Canterbury Super Rugby side no longer benchmark - franchise in desperate need of fresh blood and ideas.
Curiosity might have killed the cat but a lack of it has stalled the once mighty Crusaders on a dead-end track.
Coaching inbreeding has turned the champs into comparative chumps. Apart from a lack of punch at blindside flanker, their forward pack is still to be reckoned with but that backline is about as exciting and instinctive as a North Korean political rally and their overall methods are out of a cave.
Watching the Crusaders stumble through their turgid drills at Eden Park left a major question: will they be brave or desperate enough to pick a new coach who wasn't raised under Wayne Smith or Robbie Deans?
Since Deans coached the last of their titles in 2008, there has been one losing finals appearance which is a disaster by the Crusaders' high standards. Deans knew how to make the Crusaders system work, but continually relying on the system doesn't work.
Blackadder promised to "freshen and stimulate" the Crusaders when he took over.
A new pre-season regime was designed to ensure the Crusaders hit the ground running this year. He has failed miserably on both counts.
The Crusaders need fresh blood, fresh ideas. They still have the basis for something special, but lack an attacking vision, a situation epitomised by their wing selections appearing to be afterthoughts.
Blackadder didn't have particularly impressive coaching credentials in the first place, but there was an assumption he could carry on the winning traditions because he knew what they were. He has had a fleet of Crusaders' old boys as his assistants. But nothing lasts forever.
The state of Crusaders rugby was covered up for a short period by Sonny Bill Williams's ball-playing elan, but once he departed the game was up. There is a certain x-factor to coaching and selecting - you either have the magic or you don't. Blackadder doesn't. It's time for the Crusaders to move on.
There is another angle though. The New Zealand Rugby Union runs a closed shop designed almost entirely to build All Black teams. If the Crusaders continue to provide quality foundation blocks for the national team, Steve Tew and his mates will be happy enough to leave the former heavyweights muscling their way around the Super competition. But even the supply of outstanding players will dry up if the Crusaders keep relying entirely on a struggling old boys club.
Brain fade on Dagg
Further to that ... you have to be joking. Replacing Israel Dagg with Colin Slade is among the daftest selection decisions in Super Rugby history. Blackadder had an absolute brain fade on that one. Dagg might be struggling, but he's several classes above the skittish Slade, one of the worst All Blacks of modern times.
Slade had a shocker at Eden Park. Dagg is probably frustrated with Blackadder's game plans and the lack of attacking zest around him - there were strong rumours he wanted out last year.
PR around Blues OTT
There is an astonishing level of positive PR surrounding Sir John Kirwan's Blues. He deserves major credit on one score - Kirwan is promoting the type of players that Aucklanders love to see.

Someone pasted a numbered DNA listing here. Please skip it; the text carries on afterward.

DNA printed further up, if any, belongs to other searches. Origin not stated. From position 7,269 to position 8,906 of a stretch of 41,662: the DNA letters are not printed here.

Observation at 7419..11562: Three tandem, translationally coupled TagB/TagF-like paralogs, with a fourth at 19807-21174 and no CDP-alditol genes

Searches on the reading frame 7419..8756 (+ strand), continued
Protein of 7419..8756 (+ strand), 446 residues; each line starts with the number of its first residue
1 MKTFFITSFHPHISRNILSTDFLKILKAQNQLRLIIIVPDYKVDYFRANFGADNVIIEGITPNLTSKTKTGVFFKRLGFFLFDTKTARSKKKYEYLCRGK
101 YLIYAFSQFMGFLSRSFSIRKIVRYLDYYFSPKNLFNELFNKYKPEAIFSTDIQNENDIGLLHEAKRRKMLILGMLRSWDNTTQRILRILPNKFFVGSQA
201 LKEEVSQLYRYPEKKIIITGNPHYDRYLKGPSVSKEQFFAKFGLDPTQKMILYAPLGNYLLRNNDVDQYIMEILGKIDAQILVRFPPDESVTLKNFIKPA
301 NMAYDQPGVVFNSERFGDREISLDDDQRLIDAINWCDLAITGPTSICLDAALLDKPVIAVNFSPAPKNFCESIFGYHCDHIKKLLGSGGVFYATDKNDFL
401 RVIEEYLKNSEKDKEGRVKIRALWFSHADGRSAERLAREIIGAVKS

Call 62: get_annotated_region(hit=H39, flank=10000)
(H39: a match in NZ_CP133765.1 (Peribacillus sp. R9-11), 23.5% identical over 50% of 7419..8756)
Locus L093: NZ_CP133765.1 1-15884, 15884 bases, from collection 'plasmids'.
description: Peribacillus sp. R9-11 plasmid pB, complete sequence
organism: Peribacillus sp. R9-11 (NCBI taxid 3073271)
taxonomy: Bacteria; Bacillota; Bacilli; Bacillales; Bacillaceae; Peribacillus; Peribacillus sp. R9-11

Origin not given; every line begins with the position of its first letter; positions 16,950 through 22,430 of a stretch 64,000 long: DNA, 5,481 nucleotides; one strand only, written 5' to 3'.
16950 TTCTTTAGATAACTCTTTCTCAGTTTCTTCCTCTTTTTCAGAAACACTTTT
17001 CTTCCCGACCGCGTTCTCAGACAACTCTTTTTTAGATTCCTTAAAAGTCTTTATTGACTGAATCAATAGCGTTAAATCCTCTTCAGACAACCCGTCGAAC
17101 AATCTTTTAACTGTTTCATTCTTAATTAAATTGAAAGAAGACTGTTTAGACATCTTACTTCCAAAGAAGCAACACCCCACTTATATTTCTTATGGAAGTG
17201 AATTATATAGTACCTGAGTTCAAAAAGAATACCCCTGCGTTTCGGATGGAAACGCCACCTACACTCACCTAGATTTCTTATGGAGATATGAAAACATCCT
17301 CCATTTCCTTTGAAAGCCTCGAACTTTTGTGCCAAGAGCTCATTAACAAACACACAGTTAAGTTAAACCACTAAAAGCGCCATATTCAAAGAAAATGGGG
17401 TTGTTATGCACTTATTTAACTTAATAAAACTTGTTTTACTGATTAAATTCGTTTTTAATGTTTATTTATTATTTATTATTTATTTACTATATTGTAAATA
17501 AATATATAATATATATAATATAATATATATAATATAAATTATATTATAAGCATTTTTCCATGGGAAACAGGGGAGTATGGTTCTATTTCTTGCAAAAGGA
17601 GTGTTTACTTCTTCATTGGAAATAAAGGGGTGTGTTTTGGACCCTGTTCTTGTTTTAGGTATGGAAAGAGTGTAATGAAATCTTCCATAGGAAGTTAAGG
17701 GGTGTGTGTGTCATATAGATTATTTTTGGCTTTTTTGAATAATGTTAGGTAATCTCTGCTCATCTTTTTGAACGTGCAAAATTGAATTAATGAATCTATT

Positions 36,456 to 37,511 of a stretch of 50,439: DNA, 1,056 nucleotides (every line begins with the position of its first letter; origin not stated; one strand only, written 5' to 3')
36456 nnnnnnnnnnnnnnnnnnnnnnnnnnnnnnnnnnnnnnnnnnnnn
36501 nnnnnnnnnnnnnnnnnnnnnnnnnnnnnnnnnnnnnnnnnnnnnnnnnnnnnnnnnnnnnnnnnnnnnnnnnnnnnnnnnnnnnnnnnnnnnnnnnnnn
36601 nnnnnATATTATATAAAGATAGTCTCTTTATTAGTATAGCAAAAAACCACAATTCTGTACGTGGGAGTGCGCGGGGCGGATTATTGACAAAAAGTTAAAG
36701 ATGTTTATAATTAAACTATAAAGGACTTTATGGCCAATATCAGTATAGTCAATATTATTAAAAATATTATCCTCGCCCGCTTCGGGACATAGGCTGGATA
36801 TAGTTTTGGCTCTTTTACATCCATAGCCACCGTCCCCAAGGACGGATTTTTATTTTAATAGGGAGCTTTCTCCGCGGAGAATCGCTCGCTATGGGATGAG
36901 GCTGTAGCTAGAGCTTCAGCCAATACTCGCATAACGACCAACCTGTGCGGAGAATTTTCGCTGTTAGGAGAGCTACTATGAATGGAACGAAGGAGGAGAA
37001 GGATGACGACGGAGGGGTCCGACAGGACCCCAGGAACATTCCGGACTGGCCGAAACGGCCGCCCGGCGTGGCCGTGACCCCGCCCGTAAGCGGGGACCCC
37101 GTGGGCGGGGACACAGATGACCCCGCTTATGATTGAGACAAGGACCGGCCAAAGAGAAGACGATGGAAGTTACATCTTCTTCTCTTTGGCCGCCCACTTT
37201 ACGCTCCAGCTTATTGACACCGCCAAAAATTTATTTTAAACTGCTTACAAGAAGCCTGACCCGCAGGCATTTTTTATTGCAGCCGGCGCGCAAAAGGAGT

Charles Piutau, George Moala, Frank Halai, Tevita Li, Francis Saili are power runners in the best traditions of rugby in this region. So a big tick for Kirwan and Sir Graham Henry there. But spare us the happy-clappy Kirwan bandwagon just yet.
The Blues finished 10th last year. They started in a messy fashion against the Highlanders.
Yes, they beat the Crusaders in round two, but the Crusaders no longer provide the Super yardstick, are notoriously slow starters and were in shabby form at Eden Park.
Simon Hickey, the fifth first five-eighths the Blues have used this year, is well short of proving he is a top drawer No10. As for wonder signing Benji Marshall: he's getting more advertising time than on the field.
Warner walks the talk
It's easy not to like yappy Aussie cricket opener David Warner, but very difficult not to admire his batting. Warner produced another sensational innings in the third test against South Africa. His rate of scoring surpasses what the likes of Matthew Hayden achieved. Warner is walking the walk. He has stood up to the best attack in world cricket and torn it apart. Some of his shot making is stunning but he is also a clever manipulator to keep the scoreboard ticking over.
Hurrell's horror off-season
A new NRL season, and a new-look Warriors lineup. But what the heck was Konrad Hurrell up to?
The power centre conceded he ate his way through a short off-season and returned badly out of shape.
This was the very point Hurrell - overlooked for Sunday's opener against the Eels - needed to raise the fitness bar. Instead, he had to work extra hard under trainer Ruben Wiki just to get back to square one.
Hurrell has so much potential as a match-winner and is mind-blowing to watch, but his lack of dexterity and stamina is a massive conundrum for coach Matthew Elliott.
It was disappointing to read about what can only be described as a lack of professionalism by Hurrell over the Christmas period. I've long suspected he is one of those players known as sneaky eaters.
The big problem with Hurrell is he needs game time to be fit enough for action. Big forwards are assisted by rotation, but centres are expected to last the distance.